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Roadrunner: A Film About Anthony Bourdain (Focus Features) [Documentary Review]

Roadrunner, by Oscar-winning director Morgan Neville, creates a portrait of a soulful spirit (Anthony Bourdain) in an endless search of feeling genuine and authentic moments the world over.



Roadrunner: A Film About Anthony Bourdain is the tale of a weary world traveller, rebellious culinary icon Anthony Bourdain, who made it his life’s mission to reveal how food is a great equalizer of the human experience, one that can educate us, nurture us, and fulfill us. This story is about way more than how to make a great meal. It’s much more about how travelling, family, passion, compassion, and empathy in an uncaring or indifferent world can be food for the soul, especially when we connect with people with whom we’re sharing it.

The film was expertly helmed by Oscar-winning director Morgan Neville who was behind the documentary Twenty Feet From Stardom about the studio backup singers who get hired to make hit songs come alive for the world to hear, but never quite get their moment in the spotlight. This scrappy, underdog spirit is a great match for a simple story about a complicated man here on Roadrunner.

Roadrunner is much more of a reflective meditation on the fragility of the human condition, and the paramount importance of broadening your horizons through the awesome power of cultivating genuine human experiences. The documentary features tons of narration from Bourdain including an opening statement diving into the nature of how his story doesn’t have a happy ending, but that doesn’t mean there wasn’t plenty of fun and adventure along the way.

The film contains touching interviews with two of Bourdain’s ex-wives who speak about their lives at home, along with rock star chefs and even a real rock star like Josh Homme from Queens of the Stone Age. Homme shares his intimate connection with Bourdain because they were both dads with young children who spent most of their lives on the road, and the way they would try to balance their seemingly amazing and challenging double lives.


Anthony Bourdain may have made people across the globe fall in love with his strong voice when it came to being a world-class raconteur with an incredibly distinctive voice. His voice on the page is so sharp that it revealed what a rock star rebel of the culinary world he was with his raw and revealing best-seller Kitchen Confidential. The tragedy of his life story is that even after all of his travels and experiences, he tragically never learned how to love himself.

Bourdain wears both masks of tragic sadness and triumphant joy while entertaining people around the world to show that there was much more to the man beyond what fans, colleagues, and family (by blood or by choice) on his life’s astounding journey than what we all simply saw onscreen. The film also examines the loneliness that plagued him his entire life and got the best of him in the end. The movie also deftly weaves together a mosaic of a man who never pulled any punches or reigned anything in no matter what he was doing.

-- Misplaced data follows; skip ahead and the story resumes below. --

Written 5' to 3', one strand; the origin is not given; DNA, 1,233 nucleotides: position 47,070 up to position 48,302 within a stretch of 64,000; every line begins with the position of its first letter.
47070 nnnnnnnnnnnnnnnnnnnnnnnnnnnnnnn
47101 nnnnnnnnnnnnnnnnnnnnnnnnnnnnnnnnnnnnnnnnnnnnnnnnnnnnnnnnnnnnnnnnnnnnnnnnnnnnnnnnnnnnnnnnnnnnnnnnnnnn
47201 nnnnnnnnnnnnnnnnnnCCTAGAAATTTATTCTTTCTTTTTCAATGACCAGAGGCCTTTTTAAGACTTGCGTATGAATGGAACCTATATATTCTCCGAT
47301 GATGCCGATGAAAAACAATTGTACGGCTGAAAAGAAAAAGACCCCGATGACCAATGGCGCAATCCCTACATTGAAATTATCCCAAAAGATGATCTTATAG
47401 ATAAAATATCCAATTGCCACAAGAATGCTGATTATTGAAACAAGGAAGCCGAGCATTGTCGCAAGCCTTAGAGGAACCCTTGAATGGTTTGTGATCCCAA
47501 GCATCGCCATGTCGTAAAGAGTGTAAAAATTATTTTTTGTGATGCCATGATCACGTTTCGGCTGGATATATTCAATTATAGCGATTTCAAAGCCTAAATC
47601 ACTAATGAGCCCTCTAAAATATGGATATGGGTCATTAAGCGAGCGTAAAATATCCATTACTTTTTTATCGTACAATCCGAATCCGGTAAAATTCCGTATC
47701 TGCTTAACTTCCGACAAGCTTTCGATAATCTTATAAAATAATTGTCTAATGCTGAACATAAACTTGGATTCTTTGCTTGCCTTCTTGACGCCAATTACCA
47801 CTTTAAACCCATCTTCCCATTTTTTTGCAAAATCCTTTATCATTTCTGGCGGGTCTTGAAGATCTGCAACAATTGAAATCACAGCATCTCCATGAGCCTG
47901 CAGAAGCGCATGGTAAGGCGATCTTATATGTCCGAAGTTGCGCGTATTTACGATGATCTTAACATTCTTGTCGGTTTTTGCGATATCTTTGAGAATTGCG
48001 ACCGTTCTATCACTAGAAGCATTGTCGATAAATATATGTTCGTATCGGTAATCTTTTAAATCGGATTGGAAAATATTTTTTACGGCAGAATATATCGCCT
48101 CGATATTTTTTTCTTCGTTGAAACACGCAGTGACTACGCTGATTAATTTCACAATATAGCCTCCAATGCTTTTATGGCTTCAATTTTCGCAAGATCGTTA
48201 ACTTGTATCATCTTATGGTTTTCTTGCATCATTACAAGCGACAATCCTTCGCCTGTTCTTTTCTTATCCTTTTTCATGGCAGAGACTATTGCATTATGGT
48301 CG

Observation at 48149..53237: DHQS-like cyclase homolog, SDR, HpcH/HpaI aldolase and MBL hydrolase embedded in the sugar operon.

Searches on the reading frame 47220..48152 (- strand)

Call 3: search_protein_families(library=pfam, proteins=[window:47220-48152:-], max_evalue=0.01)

The documentary creates a portrait of a soulful spirit in search of feeling genuine and authentic moments in life around the world that could never truly be made up. Bourdain always wanted to get as close to the real thing as possible, no matter the task while reaching out for something real to carry with him on his life’s journey as he moved forward on his endless quest into the horizons of the human experience from across the globe.

Some of his musings range from mundane to profound, but he was a firm believer in taking your pleasures where you can find them because there are truly no guarantees in life. So no matter how small your greatest experiences and memories may be, cherish those moments, because, in the end, those may be the greatest things some of us ever have.


Director: Morgan Neville
Studio: CNN Films, HBO Max
Distributor: Focus Features
Release Date: July 16, 2021 (United States)
Run Time: 118 minutes

After graduating with a degree in Media Studies and Journalism from the University of Guelph-Humber in Toronto, ON, Alex has been covering pop culture events since 2009. He has covered major festivals like Osheaga, North by North East, Edgefest, and Heavy T.O and interviewed members of the Foo Fighters and Carlos Santana (who featured the interview in his memoir) and more. Alex has also spoken with filmmakers like writer/director Shane Black (Iron Man 3), writer George Pelecanos (The Wire, The Deuce), feature film directors, actors, stunt coordinators and more. His passion for film lead him to write original screenplays and even made the Second Round of the Austin Film Festival in 2019. He loves movies, music, reading, writing, and festivals of all kinds while he works on his next feature film spec script.